The Japan Teachers' Union undermines the nation — and our children's future — when it encourages members to teach falsehoods, even China's propaganda line.
Whether the Sado Gold Mines' UNESCO listing is approved, predictions are for global and local challenges in a precarious year for Japan-South Korea relations.
Dr Lee Wooyoun discusses the best seller "Anti-Japan Tribalism" highly acclaimed for its academic rigor, the reaction of Korean leftists, and the Korean public.
Inside the tunnels of the Sado gold mines, the author encounters 400 years of industrial history at a site that once led the world in gold...
"The best solution to resolving historical disputes is by promoting the facts" — Hwang Uiwon, editor-in-chief of MediaWatch, at the wartime labor history forum.
"Testimonials" by second-generation witnesses are hearsay, not evidence, and should not be permitted to impede UNESCO listing of the Sado gold mines.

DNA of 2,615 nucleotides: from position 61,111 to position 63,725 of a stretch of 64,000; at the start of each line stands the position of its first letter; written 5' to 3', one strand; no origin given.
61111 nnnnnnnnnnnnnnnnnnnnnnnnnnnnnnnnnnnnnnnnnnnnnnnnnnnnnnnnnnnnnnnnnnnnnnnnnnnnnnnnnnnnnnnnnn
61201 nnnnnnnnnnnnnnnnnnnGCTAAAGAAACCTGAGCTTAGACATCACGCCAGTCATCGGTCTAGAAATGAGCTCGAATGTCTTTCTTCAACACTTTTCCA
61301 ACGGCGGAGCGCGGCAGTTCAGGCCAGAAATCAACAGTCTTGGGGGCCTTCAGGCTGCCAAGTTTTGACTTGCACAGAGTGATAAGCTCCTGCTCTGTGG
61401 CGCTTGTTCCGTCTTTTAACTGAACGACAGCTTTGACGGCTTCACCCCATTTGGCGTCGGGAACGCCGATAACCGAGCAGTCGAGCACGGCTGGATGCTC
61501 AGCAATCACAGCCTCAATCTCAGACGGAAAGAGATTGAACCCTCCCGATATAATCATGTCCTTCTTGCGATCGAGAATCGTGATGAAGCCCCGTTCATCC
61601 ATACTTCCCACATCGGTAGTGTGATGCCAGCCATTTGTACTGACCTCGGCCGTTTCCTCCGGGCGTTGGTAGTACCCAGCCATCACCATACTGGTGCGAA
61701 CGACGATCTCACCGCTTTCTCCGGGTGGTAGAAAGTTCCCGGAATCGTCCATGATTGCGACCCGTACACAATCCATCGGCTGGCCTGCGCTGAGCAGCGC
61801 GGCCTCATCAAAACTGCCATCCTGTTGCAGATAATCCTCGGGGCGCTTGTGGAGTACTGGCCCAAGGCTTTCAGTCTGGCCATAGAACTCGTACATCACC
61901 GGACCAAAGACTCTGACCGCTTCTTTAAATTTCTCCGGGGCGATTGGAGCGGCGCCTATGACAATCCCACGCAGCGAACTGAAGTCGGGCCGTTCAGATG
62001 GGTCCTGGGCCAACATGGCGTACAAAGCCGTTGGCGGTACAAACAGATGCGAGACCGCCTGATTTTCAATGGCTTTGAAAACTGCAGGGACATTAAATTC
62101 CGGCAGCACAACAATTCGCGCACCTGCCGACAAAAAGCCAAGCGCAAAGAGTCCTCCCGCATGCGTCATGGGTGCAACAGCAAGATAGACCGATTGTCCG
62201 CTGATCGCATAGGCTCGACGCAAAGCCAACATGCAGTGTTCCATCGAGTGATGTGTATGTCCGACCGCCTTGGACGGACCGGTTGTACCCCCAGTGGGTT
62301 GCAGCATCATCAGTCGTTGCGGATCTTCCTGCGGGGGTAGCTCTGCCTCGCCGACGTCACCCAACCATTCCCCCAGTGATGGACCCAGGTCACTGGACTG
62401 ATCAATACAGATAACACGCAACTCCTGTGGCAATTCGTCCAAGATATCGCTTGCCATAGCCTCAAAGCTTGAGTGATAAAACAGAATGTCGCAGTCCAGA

Two experts share insights on the cultural value of the Sado Island Gold Mines that, without mechanization, led the world in gold extraction volume and quality.
Sado Island Gold Mines produced half of Japan's gold in the Edo period, supporting the Tokugawa Shogunate that united Japan and catching the eye of Europeans.
Opponents of the registration wanted only to engage in political grandstanding instead of examining the facts of Koreans' employment conditions in Japan.
UNESCO has pointed out inadequacies in the nomination documentation submitted by Japan in this cycle. The next opportunity will come two years from now.
Koreans were attracted to the high wages and fair working conditions at Japan’s Sado Mines, says economic historian Dr Lee Wooyoun. The notion of forced labor...
There was no forced labor. South Koreans volunteered to go to the Japanese home islands in droves for better pay and plentiful job opportunities.